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3.8 Resources for patients - confidence and authority
'I can't understand it, Mr S. You should have had a colonoscopy before coming in for the operation.'
'Well, here I am. This is the day for my operation, and no-one told me I needed a colonoscopy.'
'Well, I'm very sorry but we'll have to put the operation off. The doctor won't want to go ahead without a colonoscopy.'
Many patients are accustomed to managing much more complicated processes than ensuring that they have a colonoscopy before coming to hospital for an operation, so why not give them the authority to do so?
3.8.1 Lean systems
One of the revolutions introduced by lean thinking, usually called 're-engineering' in healthcare, is the need to reduce the number of steps in any process. The more steps there are, for example, in arranging an x-ray, the greater the cost, the more the delay and the higher the probability of error. Patients should therefore be given the authority and ability to organise more of their care. If thousands of people can arrange complicated holidays in lands where they do not speak the language, surely it is possible for a patient to arrange a chest x-ray, a blood test, or a sequence of visits preparatory to an operation.
Mr S is told that he needs a bowel operation. He is asked if he wants to arrange the work-up himself. He says he does because he has a complicated work diary and is travelling in the next few weeks. He is e-mailed the digital care pathway which sets out all the tasks he is required to undertake, and all the contact telephone numbers he needs. He is also given the authority to take whatever action is necessary.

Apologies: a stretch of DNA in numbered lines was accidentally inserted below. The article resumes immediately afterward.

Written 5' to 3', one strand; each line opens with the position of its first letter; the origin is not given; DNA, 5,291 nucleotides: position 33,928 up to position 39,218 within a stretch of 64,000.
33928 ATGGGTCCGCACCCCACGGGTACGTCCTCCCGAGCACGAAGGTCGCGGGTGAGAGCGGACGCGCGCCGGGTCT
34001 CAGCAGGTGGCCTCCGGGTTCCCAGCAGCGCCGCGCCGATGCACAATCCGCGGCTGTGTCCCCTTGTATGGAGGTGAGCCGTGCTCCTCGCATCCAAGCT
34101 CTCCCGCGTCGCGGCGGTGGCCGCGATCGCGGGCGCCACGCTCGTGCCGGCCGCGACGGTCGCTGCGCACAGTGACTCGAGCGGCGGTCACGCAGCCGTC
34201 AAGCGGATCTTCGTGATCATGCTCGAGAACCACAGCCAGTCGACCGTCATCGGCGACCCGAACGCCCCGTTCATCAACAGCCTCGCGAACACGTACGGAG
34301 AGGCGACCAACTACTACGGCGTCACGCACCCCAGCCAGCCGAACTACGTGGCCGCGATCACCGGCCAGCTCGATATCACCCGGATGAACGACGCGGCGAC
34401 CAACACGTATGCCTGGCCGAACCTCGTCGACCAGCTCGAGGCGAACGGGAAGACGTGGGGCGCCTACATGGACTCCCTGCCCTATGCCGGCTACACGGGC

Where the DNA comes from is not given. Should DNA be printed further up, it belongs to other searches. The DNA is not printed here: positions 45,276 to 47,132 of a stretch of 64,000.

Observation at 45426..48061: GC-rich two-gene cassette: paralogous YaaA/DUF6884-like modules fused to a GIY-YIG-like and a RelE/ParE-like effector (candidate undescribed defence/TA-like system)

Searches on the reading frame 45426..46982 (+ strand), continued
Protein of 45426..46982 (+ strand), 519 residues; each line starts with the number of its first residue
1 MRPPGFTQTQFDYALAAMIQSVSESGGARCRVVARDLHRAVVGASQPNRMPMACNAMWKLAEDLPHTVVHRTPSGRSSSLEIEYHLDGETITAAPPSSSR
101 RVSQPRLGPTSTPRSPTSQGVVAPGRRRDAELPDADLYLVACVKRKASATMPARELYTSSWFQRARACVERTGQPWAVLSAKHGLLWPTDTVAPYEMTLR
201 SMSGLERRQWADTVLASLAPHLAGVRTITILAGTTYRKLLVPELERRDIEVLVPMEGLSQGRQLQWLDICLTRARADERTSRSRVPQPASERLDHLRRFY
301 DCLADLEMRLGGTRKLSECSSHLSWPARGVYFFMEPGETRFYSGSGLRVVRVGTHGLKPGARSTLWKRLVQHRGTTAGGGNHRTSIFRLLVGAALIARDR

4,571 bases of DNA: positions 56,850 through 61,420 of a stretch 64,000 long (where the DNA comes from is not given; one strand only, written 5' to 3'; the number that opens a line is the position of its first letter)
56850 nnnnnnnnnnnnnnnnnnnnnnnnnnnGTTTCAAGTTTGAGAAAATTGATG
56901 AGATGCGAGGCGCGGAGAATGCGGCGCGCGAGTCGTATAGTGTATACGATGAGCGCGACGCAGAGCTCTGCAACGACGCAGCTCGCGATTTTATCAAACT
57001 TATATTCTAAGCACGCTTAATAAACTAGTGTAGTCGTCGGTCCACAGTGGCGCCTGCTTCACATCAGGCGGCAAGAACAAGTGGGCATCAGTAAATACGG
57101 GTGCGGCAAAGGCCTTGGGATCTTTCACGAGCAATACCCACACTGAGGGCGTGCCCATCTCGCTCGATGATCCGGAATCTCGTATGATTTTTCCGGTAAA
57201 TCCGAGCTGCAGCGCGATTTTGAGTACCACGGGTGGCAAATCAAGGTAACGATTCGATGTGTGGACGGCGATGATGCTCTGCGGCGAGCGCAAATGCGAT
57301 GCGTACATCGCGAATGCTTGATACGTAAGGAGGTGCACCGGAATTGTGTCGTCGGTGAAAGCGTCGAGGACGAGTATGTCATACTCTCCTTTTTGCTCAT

Being given authority is one thing: having the confidence to exercise it is another. If, however, the patient wishes to accept the authority not only for decision-making but also for arranging those parts of his care that are more efficiently arranged by the individual, the health service, and to be specific, the clinicians the patient encounters, have to treat him with respect. The experience of achievement in a friendly environment will build confidence in a way that exhortation will not.
3.8.3 The symbol of authority
The symbol of a patient's authority should be the ownership of his